Thai Buddhists and Catholics against the death penalty, useless in crime prevention
Buddhist abbot Phra Paisal Visalia speaks about Pope Francis’ appeal for the abolition of the practice. “Research conducted around the world shows [. . .] that countries that have cancelled capital punishment saw a drastic drop in serious crimes,” he said, adding, “destroying a life is against Buddhist doctrine”. For Catholic priest, “If you commit a crime it is the right thing to receive an appropriate punishment,” but prisoners should be given “an opportunity to correct their mistakes”.
Bangkok (AsiaNews) - The death penalty "does not protect from crimes nor causes their reduction. Research conducted around the world shows instead that countries that have cancelled capital punishment saw a drastic drop in serious crimes,” said Phra Paisal Visalia, abbot of the Buddhist temple of Wat Pa Sukato, in northeastern Thailand.
Phra Paisal Visalia is an academic, writer and practitioner of Dharma. He spoke to AsiaNews about Pope Francis’ appeal on 21 February against the death penalty and for a moratorium on death sentences during the Jubilee of Mercy.
“Killing or destroying a life is against Buddhist doctrine,” the abbot explained. “For a Buddhist, the first and most important precept is not to kill or harm a life, because he believes that there are better ways to solve the problems."
Reducing crime “can be achieved by restrictive measures that take away the opportunity for offenders to commit further crimes,” Phra Paisal noted. “In addition, economic and social development are a way to encourage people to do something good, reducing the inclination to crime."
For monk Phramaha Supachai, Buddhism believes that a person, if properly educated, can develop himself or herself and that problem solving can be done by the Law of Karma rather than revenge.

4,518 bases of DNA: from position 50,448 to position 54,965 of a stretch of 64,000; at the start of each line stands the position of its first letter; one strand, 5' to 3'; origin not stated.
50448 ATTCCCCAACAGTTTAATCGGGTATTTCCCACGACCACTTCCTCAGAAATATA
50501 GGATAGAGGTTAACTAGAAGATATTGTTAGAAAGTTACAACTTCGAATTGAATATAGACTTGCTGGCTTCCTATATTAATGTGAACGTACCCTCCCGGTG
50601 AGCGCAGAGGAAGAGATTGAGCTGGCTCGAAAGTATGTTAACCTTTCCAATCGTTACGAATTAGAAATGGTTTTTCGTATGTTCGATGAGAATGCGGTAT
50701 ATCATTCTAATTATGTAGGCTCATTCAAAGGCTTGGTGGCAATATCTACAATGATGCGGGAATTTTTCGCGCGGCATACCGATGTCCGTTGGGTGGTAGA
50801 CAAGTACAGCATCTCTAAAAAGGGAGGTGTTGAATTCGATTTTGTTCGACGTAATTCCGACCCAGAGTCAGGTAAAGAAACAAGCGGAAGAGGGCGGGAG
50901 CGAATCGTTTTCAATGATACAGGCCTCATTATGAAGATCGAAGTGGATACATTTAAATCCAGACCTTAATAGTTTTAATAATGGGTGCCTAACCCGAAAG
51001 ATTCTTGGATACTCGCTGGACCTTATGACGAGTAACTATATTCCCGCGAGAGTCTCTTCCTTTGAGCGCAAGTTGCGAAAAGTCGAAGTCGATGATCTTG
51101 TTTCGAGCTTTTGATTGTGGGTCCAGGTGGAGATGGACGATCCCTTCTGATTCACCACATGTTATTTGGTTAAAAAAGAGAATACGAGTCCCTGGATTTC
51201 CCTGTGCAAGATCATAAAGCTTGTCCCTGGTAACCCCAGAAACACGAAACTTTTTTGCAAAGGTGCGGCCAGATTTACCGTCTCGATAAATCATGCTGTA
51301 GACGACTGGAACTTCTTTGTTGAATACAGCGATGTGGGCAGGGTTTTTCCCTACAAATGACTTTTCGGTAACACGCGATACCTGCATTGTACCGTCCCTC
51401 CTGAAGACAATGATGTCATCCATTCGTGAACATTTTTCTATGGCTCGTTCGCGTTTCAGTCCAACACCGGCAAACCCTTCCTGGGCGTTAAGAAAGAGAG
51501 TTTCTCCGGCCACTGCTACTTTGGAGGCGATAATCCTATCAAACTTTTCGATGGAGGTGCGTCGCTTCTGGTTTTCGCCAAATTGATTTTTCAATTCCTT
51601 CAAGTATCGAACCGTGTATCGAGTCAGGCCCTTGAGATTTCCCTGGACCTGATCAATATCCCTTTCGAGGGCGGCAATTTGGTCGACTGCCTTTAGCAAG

Thailand uses the death penalty in extreme cases, like murder or drug trafficking. Thai society is divided on the subject: each time an execution is carried out, many people appeal for human rights, whilst others tolerate the practice for security issues.
In 2003, lethal injection replaced the firing squad as the method of execution. The last time the death penalty was applied in 2009, when two drug traffickers were put to death.
The Thai Church has been fighting for the abolition of the death penalty for a long time. “If you commit a crime it is the right thing to receive an appropriate punishment according to the laws of the State to ensure stability and security,” said Fr Watchasilp Kritcharoen, director of the Pontifical Mission Works.
“The Catholic Church is against the death penalty, but it acknowledges that in the case of extreme crimes it is necessary to apply it according to government laws,” he added.
Still, the clergyman would like to see “the use of different measures that respect human life and give prisoners an opportunity to correct their mistakes and become a better person."